I am still exploring Fawcett's ideas and am very,very far from understanding them and actually testing them out in the day to day life.
By the way are you able to give me more details on the work you mentioned about consciousness?
I am not sure if Brian's blog is the right place to discuss Imaginism but if you do become more interested in it perhaps we can communicate privately?
The best regards
Posted by: Stephen S Fine | September 18, 2010 at 11:26 PM
Consciousness is very much like the individual frames that make a movie appear continuous. Or, a still propeller on
an aeroplane moving so fast it appears
to be one round ball.
Firing neurons in our brains create the illusion of continuity. Such as the 'seer'
of sight, or the 'thinker' of thoughts.
A great deal of information is contained on
the below site.
quotes Dr. Susan Blackmore below
When I say that consciousness is an illusion I do not mean that consciousness does not exist. I mean that consciousness is not what it appears to be. If it seems to be a continuous stream of rich and detailed experiences, happening one after the other to a conscious person, this is the illusion.
I suggest that there is no stream of vivid pictures that appear in consciousness. There is no movie-in-the-brain. There is no stream of vision. And if we think there is we are victims of the grand illusion.
Slightly more radical is Rensink's (2000) view. He suggests that observers never form a complete representation of the world around them - not even during fixations. Rather, perception involves 'virtual representation'; representations of objects are formed one at a time as needed, and they do not accumulate. The impression of more is given because a new object can always be made 'just in time'. In this way an illusion of richness and continuity is created.
I would put it slightly differently. I want to replace our familiar idea of a stream of consciousness with that of illusory backwards streams. At any time in the brain a whole lot of different things are going on. None of these is either ‘in’ or ‘out’ of consciousness, so we don't need to explain the ‘difference’ between conscious and unconscious processing. Every so often something happens to create what seems to have been a stream. For example, we ask “Am I conscious now?”. At this point a retrospective story is concocted about what was in the stream of consciousness a moment before, together with a self who was apparently experiencing it. Of course there was neither a conscious self nor a stream, but it now seems as though there was. This process goes on all the time with new stories being concocted whenever required. At any time that we bother to look, or ask ourselves about it, it seems as though there is a stream of consciousness going on. When we don't bother to ask, or to look, it doesn't, but then we don't notice so it doesn't matter. This way the grand illusion is concocted.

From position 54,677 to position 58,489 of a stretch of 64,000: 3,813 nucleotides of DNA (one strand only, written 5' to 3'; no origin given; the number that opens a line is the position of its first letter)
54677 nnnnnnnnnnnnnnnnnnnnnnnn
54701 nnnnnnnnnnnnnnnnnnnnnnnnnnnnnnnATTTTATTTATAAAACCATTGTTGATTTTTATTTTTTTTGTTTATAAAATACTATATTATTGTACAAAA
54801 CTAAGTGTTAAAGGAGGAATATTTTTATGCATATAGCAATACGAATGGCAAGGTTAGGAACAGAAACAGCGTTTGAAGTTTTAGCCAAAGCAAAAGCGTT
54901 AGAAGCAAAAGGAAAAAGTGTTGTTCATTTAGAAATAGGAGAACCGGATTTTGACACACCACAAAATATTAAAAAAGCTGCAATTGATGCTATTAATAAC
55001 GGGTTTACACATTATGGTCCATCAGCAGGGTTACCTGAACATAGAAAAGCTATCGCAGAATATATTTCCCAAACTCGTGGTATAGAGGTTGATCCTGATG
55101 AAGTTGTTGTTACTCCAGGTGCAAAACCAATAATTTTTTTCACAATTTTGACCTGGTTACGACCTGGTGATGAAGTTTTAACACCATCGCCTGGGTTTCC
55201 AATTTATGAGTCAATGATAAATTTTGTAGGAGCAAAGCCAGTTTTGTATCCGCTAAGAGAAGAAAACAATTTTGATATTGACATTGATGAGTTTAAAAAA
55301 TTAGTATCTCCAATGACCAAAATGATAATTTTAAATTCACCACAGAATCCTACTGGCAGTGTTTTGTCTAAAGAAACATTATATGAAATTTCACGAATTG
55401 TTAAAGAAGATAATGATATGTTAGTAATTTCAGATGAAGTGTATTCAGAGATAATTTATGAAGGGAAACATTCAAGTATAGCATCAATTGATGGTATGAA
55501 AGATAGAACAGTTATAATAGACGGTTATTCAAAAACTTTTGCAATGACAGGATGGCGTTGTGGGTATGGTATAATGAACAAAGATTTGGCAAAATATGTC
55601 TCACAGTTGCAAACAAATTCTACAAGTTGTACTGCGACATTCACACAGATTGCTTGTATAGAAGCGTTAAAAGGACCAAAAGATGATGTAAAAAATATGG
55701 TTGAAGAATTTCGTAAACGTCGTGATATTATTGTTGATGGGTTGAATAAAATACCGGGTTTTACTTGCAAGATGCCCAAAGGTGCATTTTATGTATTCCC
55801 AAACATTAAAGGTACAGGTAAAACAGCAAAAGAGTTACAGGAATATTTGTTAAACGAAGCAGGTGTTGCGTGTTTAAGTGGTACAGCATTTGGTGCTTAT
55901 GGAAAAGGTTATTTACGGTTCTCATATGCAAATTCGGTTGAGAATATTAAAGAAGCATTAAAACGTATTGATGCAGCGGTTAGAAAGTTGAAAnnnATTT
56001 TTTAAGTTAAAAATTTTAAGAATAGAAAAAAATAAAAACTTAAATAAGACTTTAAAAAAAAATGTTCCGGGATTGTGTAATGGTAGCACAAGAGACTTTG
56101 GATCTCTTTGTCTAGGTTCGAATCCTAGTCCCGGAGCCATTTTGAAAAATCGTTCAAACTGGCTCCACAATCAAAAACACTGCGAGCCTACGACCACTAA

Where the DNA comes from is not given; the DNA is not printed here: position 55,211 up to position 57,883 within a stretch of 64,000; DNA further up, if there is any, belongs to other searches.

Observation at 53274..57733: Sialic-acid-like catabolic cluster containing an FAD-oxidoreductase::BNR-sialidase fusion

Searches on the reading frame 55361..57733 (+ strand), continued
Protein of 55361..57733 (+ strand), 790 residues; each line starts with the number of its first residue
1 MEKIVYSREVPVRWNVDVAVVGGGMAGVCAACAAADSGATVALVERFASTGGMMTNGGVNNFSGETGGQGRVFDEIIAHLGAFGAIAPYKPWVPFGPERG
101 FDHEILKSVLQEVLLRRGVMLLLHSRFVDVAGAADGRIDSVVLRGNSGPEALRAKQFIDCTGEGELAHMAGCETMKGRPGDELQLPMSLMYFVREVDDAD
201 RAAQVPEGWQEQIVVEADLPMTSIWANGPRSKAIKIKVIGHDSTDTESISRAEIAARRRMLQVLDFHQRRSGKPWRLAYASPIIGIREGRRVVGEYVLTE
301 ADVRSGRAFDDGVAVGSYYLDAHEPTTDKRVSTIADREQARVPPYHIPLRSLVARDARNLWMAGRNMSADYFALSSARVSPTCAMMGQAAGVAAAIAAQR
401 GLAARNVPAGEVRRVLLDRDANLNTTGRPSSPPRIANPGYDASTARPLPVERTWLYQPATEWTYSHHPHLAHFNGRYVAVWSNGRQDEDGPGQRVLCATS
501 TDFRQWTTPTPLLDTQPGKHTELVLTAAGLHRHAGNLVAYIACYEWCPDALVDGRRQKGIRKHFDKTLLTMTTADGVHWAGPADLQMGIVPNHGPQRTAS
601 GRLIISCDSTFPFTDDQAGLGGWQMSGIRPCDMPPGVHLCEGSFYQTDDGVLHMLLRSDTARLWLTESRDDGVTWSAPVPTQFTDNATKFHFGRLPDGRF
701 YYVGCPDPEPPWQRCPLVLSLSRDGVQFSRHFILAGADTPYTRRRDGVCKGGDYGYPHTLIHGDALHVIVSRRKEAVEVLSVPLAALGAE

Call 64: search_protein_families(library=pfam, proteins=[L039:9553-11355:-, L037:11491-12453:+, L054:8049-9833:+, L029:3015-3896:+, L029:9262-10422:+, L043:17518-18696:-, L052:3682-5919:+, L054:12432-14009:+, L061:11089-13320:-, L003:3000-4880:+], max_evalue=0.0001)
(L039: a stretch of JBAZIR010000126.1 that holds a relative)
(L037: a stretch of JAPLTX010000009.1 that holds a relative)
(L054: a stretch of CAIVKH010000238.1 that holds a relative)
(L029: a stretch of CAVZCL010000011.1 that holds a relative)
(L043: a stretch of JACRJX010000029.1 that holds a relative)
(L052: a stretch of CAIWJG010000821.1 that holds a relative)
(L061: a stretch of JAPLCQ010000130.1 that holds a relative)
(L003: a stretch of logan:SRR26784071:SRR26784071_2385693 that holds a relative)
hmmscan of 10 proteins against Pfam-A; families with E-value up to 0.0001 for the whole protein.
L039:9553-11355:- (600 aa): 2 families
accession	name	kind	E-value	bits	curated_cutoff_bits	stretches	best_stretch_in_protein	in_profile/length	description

Posted by: Mike Williams | September 19, 2010 at 05:05 AM
Thanks so much for that introduction to Susan Blackmore.She is quite a character.I enjoy very much reading theories on consciousness.It is a bit like reading stories about god or gurus.All very interesting but does it help to throw the trash out or play with the grandchildren.I am very much of a pragmatist.My philosophy has to pay its way.
Being an I has it uses and sometimes not being one is also fine with me.
Any how even if Imaginisim is total nonsense it certaintly has made me think on matters more than I have in years.All good fun
Thanks really very much for the nice chat.I have thoughly enjoyed it.
All the best
Posted by: Stephen S Fine | September 19, 2010 at 10:41 AM
problem with pseudo seekers is they still think this seeking is something 'they' are doing, like this Mike Williams fellow here, trying one guru after the next yet never finding conclusiveness.
As long as they still believe its their minded ego that is doing the seeking and making their half concluded judgments according to their own intellectual shortcomings they will never know who they are or find 'themselves'.
Posted by: willow the wisp journey | September 19, 2010 at 10:58 AM